When reviewing ransomware data from this month, it did not come as a big surprise that the Education sector is in the top 3 industries affected. To better understand the social engineering threats (leading infection vector) to the Education industry, our threat intelligence team released a full report on Social Engineering Threats to Education.
Typosquatting and business email compromises (BEC) are older cyber threat tactics that continuously evolve to trick unsuspecting victims. Specifically, in the Education sector containing users with different experience levels (often motivated to bypass implemented security controls), assets spread over many physical locations and a mix of various legacy technologies.
Moreover, these types of attacks are happening more frequently. Since 2021, there has been a marked increase in typosquatting and credential leaks, indicating that phishing and social engineering are still working. Education customers make up 17% of these alerts, but in 2022, that number jumped to 45% of credential leak investigations. As far as typosquatting activity, our threat intelligence team investigated over 1,000 typosquatting alerts since the beginning of 2022, and that number is steadily growing with the addition of similar domain monitoring.
Credentials are often stolen from outside applications and accounts when users don't follow best practices and use the same email from their business and/or school. When those accounts are hacked, credentials are leaked on the dark web, and threat actors now have specific emails or usernames—or, worse, passwords—to start doing their reconnaissance and formulating their attack plan. Using information from a variety of sources, attackers can then phish with compelling, time-sensitive action, or pose on a phone call as an internal user with enough insider information that will afford them further access.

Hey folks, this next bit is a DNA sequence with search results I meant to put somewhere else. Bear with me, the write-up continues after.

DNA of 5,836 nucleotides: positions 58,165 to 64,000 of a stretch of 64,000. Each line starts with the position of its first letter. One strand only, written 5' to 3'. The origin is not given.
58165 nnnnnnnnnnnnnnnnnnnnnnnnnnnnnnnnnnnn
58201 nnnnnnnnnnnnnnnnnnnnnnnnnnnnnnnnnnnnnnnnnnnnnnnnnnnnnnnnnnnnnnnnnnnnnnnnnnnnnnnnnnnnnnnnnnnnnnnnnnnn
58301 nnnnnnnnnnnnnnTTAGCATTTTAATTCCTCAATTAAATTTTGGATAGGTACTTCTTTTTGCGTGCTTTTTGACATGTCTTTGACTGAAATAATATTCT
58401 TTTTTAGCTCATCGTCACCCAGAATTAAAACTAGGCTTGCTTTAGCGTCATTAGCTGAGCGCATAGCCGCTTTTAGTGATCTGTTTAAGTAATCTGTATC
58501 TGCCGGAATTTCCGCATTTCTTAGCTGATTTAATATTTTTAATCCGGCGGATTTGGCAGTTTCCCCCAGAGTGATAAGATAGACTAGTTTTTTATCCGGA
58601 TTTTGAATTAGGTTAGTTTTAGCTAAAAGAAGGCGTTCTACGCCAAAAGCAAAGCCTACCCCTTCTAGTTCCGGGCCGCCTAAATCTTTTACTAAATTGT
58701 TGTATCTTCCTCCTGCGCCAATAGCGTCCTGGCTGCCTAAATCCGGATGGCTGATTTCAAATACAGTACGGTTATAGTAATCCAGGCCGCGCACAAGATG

Threat actors will continue using these forms of attacks because they prey upon user errors and bypass normal cybersecurity detection methods. Defense-in-depth, combining tooling and best practices, can provide the security posture needed to stop attacker advances.
The Bitdefender MDR team recommends:
Spear phishing attacks are often used as an initial attack vector and ransomware infection is often the final stage of the kill chain. For this report, we analyzed malware detections collected in February 2023 from our static anti-malware engines. Note: we only count total cases, not how monetarily significant the impact of infection is. Opportunistic adversaries and some Ransomware-as-a-Service (RaaS) groups represent a higher percentage compared to groups that are more selective about their targets, since they prefer volume over higher value.
When looking at this data, remember these are ransomware detections, not infections.
We analyzed malware detections from February 1 to February 28. In total, we identified 231 ransomware families. Number of detected ransomware families can vary each month, depending on the current ransomware campaigns in different countries.
In total, we detected ransomware from 127 countries in our dataset this month. Ransomware continues to be a threat that touches almost the entire world. Below is a list of the top 10 countries most impacted by ransomware. Many ransomware attacks continue to be opportunistic, and the size of population is correlated to the number of detections.
Below are the top 10 trojans targeting Android we have seen in our telemetry during February 2023.
SMSSend.AYE - Malware that tries to register as the default SMS application on the first run by requesting the consent of the user. If successful, it collects the user's incoming and outgoing messages and forwards them to a Command & Control (C&C) server.
Downloader.DN – Repacked applications taken from Google App Store and bundled with aggressive adware. Some adware downloads other malware variants.